If you were cycling through Twickenham with children wouldn’t you want them to be safely separated from the 10,000s of vehicles using the town centre roads every day?

    • Rufus McDufus

      I admit I’m not contributing terribly positively here because I just feel the options are rather limited and the plans just appear to be rearranging the deckchairs on the Titanic. I agree with the bulk of the plans that things will be a little bit better for all road/pavement users, but can’t help thinking something more radical could have been tried such as one-way only traffic, or possibly dropping a bomb on the shop units on the south side of King St. (which wouldn’t be too popular with the existing owners) and utilising the whole block from there down to the river more.. Twickenham is ultimately (in my opinion) seems to be a place that most people want to travel through to get somewhere else so it is not easy.

      Incidentally how are delivery lorries going to reach shops? Are they allowed to stop in the cycle lanes?

    • Alexis

      Twickerman asks “What would you like to see Alexsi? I’d love to hear a positive suggestion from you? Here’s one – Lighten up a bit. It’s all too easy to get bound up in a personal crusade whilst forgetting that you have to bring people with you or accept compromise. Let’s not forget the ethos of Twickerati which seems to be rather well captured by this intro: “Twickerati is the premier hyperlocal website for Twickenham. Probably. It contains news, comment, ill-informed opinion and occasional humour for all..” I try to follow that principle and am unashamed in taking a little artistic licence – I don’t run the gauntlet of King St with my incredibly well behaved grandson but others do.

      As to other “positive suggestions”, which he demands, somewhat peremptorily. I think the revised TWAP plan seems a pretty good compromise and I hope it will be implemented. A couple of other suggestions which he might consider positive are: 1. Remove the parking bays in Cross Deep between the schools and King St – all residents have off-street parking and they simply increase congestion when the occasional car parks there, usually on a match day. Wouldn’t that be better for cyclists as well Twickerman? 2. Standardise the bus lane operating hours so everyone knows where they are or have a simple flip over sign that says “Bus Lane Open” when it’s de-restricted.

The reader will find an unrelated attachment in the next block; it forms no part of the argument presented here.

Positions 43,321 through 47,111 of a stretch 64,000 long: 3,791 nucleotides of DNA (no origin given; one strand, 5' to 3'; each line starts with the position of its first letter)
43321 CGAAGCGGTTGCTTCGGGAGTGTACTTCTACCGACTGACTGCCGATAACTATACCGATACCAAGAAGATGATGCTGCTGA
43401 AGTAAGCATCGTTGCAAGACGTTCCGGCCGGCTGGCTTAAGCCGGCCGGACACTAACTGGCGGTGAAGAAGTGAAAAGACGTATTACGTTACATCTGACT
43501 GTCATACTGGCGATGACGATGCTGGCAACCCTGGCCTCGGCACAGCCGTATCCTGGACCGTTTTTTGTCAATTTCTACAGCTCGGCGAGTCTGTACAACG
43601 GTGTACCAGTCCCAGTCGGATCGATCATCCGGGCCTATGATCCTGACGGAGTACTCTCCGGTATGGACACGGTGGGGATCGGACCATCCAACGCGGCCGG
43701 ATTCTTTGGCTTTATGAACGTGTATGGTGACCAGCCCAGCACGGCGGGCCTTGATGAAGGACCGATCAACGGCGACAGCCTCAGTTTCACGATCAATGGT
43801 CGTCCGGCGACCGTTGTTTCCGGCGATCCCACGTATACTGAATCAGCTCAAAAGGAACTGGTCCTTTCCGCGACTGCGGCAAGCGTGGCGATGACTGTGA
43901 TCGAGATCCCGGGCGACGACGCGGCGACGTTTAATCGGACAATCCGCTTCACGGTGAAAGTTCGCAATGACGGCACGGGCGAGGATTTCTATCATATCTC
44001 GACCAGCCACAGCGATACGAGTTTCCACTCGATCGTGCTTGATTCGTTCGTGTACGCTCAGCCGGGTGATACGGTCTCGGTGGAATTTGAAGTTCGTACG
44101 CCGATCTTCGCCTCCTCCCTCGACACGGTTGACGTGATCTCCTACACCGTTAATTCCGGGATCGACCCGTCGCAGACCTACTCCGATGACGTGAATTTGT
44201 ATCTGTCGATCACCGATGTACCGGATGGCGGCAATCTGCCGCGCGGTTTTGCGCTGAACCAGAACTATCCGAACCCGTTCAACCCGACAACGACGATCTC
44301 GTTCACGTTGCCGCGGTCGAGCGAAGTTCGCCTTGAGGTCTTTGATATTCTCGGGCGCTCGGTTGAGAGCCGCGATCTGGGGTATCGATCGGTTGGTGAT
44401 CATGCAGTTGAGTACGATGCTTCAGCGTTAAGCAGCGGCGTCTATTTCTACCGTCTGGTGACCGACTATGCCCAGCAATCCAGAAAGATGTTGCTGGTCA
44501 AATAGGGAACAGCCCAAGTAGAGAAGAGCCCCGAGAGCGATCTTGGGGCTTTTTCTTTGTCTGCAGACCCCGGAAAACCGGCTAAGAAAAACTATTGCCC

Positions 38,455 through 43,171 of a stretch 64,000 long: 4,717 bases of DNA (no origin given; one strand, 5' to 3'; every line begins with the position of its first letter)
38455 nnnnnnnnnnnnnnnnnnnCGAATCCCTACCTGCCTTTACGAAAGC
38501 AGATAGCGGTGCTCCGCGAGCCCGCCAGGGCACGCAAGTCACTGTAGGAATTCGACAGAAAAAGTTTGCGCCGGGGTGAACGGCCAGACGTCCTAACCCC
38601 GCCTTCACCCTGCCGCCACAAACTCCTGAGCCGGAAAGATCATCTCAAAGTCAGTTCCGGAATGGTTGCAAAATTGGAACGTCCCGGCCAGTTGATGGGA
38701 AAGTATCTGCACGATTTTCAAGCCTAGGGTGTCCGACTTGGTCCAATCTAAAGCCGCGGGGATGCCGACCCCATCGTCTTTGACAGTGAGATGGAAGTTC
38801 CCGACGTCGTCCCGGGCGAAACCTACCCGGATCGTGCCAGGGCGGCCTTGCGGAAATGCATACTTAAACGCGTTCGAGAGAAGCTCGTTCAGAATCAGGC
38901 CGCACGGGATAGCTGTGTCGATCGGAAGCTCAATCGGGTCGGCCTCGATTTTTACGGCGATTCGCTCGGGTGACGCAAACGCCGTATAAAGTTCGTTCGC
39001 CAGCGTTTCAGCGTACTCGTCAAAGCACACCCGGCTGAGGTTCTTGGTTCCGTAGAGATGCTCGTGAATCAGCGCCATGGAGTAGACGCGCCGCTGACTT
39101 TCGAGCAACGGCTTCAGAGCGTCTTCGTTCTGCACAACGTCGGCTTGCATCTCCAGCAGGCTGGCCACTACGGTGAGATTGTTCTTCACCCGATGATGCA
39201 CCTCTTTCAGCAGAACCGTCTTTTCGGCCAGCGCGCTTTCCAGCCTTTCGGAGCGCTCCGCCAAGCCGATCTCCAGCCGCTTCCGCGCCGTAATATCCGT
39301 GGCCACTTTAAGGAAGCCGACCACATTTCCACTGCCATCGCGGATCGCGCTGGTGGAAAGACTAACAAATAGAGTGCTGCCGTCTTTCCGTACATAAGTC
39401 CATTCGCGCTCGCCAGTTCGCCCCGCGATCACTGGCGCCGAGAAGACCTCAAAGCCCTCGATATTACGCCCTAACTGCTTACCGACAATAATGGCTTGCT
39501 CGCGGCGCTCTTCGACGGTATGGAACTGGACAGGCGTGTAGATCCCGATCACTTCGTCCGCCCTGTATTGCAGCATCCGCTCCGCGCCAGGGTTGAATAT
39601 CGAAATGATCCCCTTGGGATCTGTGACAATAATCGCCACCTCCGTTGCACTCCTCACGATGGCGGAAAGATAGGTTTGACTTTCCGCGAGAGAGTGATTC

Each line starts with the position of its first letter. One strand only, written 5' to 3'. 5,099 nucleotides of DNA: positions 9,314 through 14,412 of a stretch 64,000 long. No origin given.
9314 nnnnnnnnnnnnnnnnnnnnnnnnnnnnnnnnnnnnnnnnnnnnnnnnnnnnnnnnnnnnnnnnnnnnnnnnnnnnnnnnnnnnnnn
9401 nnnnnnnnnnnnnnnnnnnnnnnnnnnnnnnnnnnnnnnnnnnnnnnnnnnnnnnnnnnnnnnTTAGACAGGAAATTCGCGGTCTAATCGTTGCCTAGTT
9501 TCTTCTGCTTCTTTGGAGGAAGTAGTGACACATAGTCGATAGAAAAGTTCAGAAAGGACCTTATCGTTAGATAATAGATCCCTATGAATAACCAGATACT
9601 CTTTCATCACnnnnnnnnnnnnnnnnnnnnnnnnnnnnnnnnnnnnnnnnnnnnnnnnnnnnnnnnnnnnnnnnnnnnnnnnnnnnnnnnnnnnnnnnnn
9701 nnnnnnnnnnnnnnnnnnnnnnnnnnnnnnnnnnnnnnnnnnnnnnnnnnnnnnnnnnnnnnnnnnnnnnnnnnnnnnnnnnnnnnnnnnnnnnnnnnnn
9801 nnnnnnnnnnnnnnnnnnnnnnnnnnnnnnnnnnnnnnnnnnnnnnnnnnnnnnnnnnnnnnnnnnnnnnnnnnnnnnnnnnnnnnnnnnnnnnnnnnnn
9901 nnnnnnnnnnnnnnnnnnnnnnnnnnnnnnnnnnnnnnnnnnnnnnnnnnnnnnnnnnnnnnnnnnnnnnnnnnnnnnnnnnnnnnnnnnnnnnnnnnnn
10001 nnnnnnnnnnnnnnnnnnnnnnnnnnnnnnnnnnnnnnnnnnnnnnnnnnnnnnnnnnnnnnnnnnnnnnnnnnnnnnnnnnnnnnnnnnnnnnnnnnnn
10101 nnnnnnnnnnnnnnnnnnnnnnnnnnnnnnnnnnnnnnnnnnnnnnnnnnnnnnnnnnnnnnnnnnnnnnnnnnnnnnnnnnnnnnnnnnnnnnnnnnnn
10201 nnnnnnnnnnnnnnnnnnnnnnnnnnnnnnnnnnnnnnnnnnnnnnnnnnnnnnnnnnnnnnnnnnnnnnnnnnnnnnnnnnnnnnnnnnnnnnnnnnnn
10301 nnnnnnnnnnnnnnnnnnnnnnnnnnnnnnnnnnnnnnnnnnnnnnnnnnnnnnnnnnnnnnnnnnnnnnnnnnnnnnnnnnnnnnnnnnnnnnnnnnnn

It’s simple really – eliminate confusion which reduces congestion which makes everyone’s journey less stressful which makes everyone smile and we all become much nicer people. I’m sorry Twickerman, my ill-informed opinion is that Armadillo’s will only make the existing mess even worse.


  4. Rufus McDufus

    I’m struggling to see the point of those apart from breaking the ankles of pedestrians (poorly sighted perhaps?) crossing the road – is that what they’re for?

    • Alexis

      I’m with Rufus – pedestrians in Twickenham have quite enough to cope with already what with aggresive cyclists, van drivers on the phone, red light jumping cyclists who appear out of nowhere and confused car drivers who aren’t sure whether they have done something wrong because all the rules are different. Imagine all of that when you are a grandparent trying to cross the road in Twickenham with two fractious infants throwing stuff out of their buggy and are suddenly faced with an army of armadillos.
      Perhaps Twickeman would like to give a little more thought to the poor benighted pedestrian who seems to get forgotten by the increasingly activist cycling lobby of whom he is a member. Reading the cycling blogs and tweets they seem to be an incredibly self absorbed group – worryingly, some of them are quite scary.

  5. twickerman

    The question is: Is Twickenham ready for Armadillos?

    Here’s a pic of funky and practical cycle lane separating armadillos in Barcelona: